the TRIAD project
Using innovative statistical, psychophysiological, and genetic methods, our goal is to understand how resilience is transmitted between parents and their children.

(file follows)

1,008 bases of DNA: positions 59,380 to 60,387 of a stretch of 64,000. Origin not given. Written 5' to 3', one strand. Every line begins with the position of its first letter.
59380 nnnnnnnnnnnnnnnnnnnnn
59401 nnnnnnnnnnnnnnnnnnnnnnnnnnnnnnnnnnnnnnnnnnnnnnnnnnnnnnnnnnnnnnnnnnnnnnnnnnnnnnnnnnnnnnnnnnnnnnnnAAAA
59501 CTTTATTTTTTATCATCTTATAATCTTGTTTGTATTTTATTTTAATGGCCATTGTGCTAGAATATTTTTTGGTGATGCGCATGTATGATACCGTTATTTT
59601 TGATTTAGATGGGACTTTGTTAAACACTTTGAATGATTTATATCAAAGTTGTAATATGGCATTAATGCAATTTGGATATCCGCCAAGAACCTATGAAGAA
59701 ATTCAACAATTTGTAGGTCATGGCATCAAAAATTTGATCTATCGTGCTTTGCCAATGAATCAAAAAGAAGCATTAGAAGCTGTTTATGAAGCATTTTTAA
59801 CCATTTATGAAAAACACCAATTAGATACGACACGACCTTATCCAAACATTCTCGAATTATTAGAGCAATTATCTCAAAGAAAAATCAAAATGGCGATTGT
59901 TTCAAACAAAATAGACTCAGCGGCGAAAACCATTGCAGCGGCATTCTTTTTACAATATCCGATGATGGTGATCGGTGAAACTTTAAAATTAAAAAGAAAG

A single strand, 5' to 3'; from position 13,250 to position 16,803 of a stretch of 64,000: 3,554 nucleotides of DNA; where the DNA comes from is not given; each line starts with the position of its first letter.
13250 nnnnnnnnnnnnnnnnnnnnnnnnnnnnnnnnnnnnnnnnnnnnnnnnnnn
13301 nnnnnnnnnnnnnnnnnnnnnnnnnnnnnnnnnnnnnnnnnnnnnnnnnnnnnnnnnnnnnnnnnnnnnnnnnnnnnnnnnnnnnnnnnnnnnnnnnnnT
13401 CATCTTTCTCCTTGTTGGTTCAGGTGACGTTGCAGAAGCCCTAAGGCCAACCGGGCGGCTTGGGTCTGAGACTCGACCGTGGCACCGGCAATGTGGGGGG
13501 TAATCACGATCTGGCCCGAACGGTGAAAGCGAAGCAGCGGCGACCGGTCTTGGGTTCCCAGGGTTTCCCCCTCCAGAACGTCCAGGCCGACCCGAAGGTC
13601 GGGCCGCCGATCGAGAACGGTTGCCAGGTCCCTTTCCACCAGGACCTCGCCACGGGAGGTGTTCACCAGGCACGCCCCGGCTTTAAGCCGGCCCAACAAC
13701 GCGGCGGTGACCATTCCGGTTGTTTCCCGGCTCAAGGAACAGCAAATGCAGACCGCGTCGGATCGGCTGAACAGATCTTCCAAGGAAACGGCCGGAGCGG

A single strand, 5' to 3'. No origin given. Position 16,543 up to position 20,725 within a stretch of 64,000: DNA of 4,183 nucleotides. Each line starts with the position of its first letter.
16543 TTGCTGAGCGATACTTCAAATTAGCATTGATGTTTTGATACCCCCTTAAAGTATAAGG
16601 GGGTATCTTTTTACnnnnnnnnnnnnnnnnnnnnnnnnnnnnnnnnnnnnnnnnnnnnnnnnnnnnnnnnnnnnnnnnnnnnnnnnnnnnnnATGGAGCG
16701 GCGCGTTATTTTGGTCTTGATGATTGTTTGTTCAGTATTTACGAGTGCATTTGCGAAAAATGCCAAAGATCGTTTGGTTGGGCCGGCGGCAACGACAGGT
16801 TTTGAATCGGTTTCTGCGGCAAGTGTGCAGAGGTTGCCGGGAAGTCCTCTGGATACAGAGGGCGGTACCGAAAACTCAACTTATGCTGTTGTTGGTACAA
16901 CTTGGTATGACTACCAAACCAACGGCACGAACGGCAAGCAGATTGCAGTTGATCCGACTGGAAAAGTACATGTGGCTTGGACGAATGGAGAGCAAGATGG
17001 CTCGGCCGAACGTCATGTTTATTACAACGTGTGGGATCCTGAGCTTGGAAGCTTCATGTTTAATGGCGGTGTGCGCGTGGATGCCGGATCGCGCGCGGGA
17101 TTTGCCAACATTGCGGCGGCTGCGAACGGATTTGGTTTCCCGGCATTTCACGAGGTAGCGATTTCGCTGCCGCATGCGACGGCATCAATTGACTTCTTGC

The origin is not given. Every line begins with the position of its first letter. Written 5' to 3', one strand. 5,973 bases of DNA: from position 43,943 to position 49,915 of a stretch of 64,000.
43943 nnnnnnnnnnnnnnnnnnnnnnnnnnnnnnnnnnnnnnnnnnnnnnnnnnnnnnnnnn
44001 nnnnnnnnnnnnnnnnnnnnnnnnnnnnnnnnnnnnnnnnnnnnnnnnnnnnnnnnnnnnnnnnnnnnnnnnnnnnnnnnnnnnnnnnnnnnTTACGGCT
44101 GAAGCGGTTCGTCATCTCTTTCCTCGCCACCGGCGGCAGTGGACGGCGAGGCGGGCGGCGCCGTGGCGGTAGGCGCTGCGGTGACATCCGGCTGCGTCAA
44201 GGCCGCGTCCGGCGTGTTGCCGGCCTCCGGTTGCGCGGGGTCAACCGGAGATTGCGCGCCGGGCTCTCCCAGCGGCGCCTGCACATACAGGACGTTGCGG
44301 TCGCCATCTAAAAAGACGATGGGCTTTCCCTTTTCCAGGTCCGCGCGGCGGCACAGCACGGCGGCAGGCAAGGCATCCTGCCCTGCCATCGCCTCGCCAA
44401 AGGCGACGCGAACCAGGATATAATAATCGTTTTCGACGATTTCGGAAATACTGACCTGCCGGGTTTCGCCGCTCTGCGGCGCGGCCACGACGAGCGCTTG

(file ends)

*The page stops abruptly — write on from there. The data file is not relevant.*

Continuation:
Resilience, understood as the ability of people to resist and bounce back after a stressful and adverse event, protects parents and children against the development of psychopathology. Because daily family life requires constant adaptation to changing challenging situations, there is an urge for research to underpin programs strengthening family resilience. In the TRIAD project, we will study the transmission of stress resilience between mother, father, and child, to identify biobehavioural dynamics and factors contributing to resilience transmission in Belgian families with children aged between 10 and 12 years. Resilience transmission is a dynamic process whereby family members mutually affect each other’s capacity to recover from stressful events. We expect that resilience transmission is related to biobehavioral family factors such as family (epi-)genetic, physiological, endocrinological, and climate profiles. We will also investigate the spontaneous synchronization between parent and child social behavior, and their physiology when confronted with emotional and stressful situations. Studying biobehavioral synchrony in the context of resilience transmission is highly innovative. It can lead to scientific breakthroughs, expanding our understanding of resilience and strategies to support families’ resilience in the face of distress.